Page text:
Natural Language Processing is one of the core areas of artificial intelligence. Currently, the majority of the research efforts in this area are mostly opting for better performance on major benchmarks and downstream tasks. However, it is vital to acknowledge that eventually, these systems will be deployed in a concrete sociotechnical environment, and, thus, their development and their decisions will directly or indirectly affect individuals and more generally, society as a whole. For instance, NLP systems are prone to encode and amplify unfair stereotypes and often simply fail to adequately represent terms referring to minority groups, which might lead to further discrimination of marginalised individuals. This is the first part of a two-part talk, in which Prof. Dirk Hovy will give a tutorial on general ethical issues around NLP systems. Concretely, he will introduce you to important concepts and outline on potential sources of discrimination along the machine learning pipeline.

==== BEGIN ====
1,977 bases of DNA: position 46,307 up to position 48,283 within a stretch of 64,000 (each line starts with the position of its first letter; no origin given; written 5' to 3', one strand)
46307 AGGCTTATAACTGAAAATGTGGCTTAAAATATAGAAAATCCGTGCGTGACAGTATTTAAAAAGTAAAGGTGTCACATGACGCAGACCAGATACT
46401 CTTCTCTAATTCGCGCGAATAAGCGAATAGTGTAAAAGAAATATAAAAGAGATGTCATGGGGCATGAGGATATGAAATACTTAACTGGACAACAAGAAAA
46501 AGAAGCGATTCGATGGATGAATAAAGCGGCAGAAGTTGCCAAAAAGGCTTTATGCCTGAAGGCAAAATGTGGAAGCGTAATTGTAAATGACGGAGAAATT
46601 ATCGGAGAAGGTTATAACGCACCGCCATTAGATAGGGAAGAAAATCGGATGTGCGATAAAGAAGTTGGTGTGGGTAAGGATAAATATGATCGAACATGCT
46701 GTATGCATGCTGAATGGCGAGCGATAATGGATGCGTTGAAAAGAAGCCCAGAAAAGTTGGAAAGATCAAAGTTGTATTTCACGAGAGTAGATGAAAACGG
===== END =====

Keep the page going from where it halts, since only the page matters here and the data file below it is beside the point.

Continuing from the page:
Dirk Hovy is associate professor of computer science at Bocconi University in Milan, Italy. Before that, he was faculty and a postdoc in Copenhagen, got a PhD from USC, and a linguistics masters in Germany. He is interested in the interaction between language, society, and machine learning, or what language can tell us about society, and what computers can tell us about language. He has authored over 50 articles on these topics, including 3 best paper awards. He has organized one conference and several workshops (on abusive language, ethics in NLP, and computational social science). Outside of work, Dirk enjoys cooking, running, and leather-crafting. For updated information, see